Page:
By the way the cost of an SMS in Australia via Skype is 0.12 AUD and to send an SMS to the UK is 0.13 AUD. I was told today by a colleague that the cost to the UK is normally 0.35 AUD. Definatly a saving there.

I am yet to try the mass call function which can apparently support up to 100 people. I am also yet to investigate Skypecasts, not sure what that's all about but I think it has something to do with this new feature. The thing that bothers me a bit is the fact that when you want to join a Skypecast it says that it says Skype is making a SkypeOut call. Apparently, at this point in time they are not charging you for this service as reported by Andy Bramson. Andy also reports as to the origin of the SkypeOut call, interesting stuff. But I suppose that means they will have that option in the future, we will see what happens. Skypecasts are, as far as I can tell are community chats and conferencing. The scope of this is massive. Imaging a Podcast with 20 others listening, contributing and live! Awesome. Aparently there is a "virtual" microphone that can be handed out by the moderator. I am going to have to explore this as it looks exciting.

Topping up your Skype credit is much easier with 2.5. Which as I have said before is in the interest of Skype. That said it is much easier and it is secure.

There are some other minor additions like the fact that the modern ring-tone has changed yet again to something yet more nauseating! But they have included the "classic" ring-tone that we all love. That is my take on Skype 2.5.
Maybe in the final release they will just drop a record button in there…

POPURLS dot com: What a Great Site

POPURLS BannerI was cruising the RSS today and although I had heard of POPURLS in passing I had not visited it until today. I was pleasantly surprised.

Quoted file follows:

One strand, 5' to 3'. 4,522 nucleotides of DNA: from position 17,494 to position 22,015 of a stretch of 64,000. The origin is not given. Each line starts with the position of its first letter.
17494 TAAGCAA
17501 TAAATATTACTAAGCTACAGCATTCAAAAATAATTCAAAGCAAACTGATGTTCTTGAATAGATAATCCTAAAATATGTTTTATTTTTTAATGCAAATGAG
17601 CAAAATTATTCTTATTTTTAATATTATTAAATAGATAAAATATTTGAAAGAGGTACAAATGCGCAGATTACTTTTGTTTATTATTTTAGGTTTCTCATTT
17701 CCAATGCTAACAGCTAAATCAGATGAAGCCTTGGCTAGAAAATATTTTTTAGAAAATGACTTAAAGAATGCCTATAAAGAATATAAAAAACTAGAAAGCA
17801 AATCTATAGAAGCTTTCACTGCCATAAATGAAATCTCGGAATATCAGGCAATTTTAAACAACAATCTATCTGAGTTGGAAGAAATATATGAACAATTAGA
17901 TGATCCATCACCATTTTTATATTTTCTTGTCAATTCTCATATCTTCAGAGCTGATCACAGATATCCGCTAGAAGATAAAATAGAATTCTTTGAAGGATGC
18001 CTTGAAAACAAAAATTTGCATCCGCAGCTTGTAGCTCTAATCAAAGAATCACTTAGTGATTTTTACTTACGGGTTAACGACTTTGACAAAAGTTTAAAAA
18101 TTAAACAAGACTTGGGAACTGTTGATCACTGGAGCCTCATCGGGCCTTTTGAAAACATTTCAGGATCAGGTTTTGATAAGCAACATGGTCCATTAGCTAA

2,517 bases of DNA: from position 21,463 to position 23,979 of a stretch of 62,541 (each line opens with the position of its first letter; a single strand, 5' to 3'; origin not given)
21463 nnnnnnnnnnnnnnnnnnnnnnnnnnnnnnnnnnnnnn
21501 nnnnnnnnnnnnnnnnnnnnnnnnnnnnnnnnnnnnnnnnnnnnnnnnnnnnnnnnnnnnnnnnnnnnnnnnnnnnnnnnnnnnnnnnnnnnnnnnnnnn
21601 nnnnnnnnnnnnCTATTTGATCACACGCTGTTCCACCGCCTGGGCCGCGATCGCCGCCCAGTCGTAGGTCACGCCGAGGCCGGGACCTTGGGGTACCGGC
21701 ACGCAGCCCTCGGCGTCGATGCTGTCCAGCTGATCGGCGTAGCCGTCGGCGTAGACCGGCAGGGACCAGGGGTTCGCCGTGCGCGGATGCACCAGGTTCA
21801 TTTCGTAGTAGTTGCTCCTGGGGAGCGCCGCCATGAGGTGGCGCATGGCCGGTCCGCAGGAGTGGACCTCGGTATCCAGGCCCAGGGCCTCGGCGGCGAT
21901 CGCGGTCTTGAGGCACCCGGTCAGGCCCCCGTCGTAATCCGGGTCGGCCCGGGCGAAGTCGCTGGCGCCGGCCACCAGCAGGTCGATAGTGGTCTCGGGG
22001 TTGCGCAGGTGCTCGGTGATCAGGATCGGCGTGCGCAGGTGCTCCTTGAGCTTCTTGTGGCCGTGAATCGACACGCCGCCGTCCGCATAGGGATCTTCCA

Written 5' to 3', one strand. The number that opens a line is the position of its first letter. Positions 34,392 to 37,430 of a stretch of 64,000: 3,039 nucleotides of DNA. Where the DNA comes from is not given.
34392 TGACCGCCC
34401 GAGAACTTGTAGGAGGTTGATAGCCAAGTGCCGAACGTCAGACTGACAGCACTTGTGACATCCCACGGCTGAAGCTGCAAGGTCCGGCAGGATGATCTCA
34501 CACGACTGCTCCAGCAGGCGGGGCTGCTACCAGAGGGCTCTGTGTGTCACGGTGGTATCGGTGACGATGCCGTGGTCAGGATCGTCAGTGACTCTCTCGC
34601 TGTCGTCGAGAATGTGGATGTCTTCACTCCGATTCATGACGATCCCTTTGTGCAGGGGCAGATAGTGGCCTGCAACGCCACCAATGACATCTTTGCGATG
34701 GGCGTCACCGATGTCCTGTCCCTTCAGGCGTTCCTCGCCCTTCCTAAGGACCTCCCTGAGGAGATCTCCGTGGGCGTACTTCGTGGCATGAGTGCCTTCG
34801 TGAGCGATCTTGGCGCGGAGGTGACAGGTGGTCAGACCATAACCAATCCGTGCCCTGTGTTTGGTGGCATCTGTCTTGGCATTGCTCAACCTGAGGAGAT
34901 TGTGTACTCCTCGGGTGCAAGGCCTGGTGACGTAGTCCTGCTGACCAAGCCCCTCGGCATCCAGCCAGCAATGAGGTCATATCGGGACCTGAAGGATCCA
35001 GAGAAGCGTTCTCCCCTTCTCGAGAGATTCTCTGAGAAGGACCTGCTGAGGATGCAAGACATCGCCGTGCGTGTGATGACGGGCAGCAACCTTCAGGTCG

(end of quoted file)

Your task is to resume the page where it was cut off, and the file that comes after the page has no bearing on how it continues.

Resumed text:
This site is a sort of a aggregator for sites that are updated frequently or have RSS feeds associated with them, or some other kind of community contribution on a regular basis. POPURLS summarizes this data into a “all-in-a-view” style. I don’t think that it is everything that comes out of these sites but it is a nice summary. The site has a very nice single page design and you can swap the default white on black to black on white. You can also make the text larger for those of you who are blind. The other cool option is that you can expand the headings to include more feeds or data. Lastly you can hover over a title of an article you get a summary of the article, click on it and a new tab opens with the full text from the site, cool.

POPURLS covers a huge range of sites: digg.com, del.icio.us, furl.net, flickr, reddit.com, tailrank.com, fark.com, youtube.com, news.google.com, news.yahoo.com, newsvine.com, video.google.com, shoutwire.com, slashdot.org, wired.com, odeo.com, nowpuplic.com, metafilter.com.

You will notice that not all the “feeds” are text based. There are video feeds as well and that’s something that average newsreaders don’t do. I think that is a nice addition, so is the fact that there are Flickr photo’s as well. I am not sure what the relationship between POPURLS and the contributing sites is but it makes you wonder how others might get on the list. Just something to think about.

That aside I think this is a great idea and one that finally puts RSS feeds into the hands of “regular” users. While it does not unleash the true power of RSS and aggregation it is a taste and might spark some interest for some people, it also connects you with the information that may enable you to better utilize RSS fully. In addition to these points, even if you were a super geek; it is just a fun site and a great way to have a quick catch up with what is going on in cyberspace and beyond, a cool distraction from whatever it is you are meant to be doing. Have a look you will end up staying a while.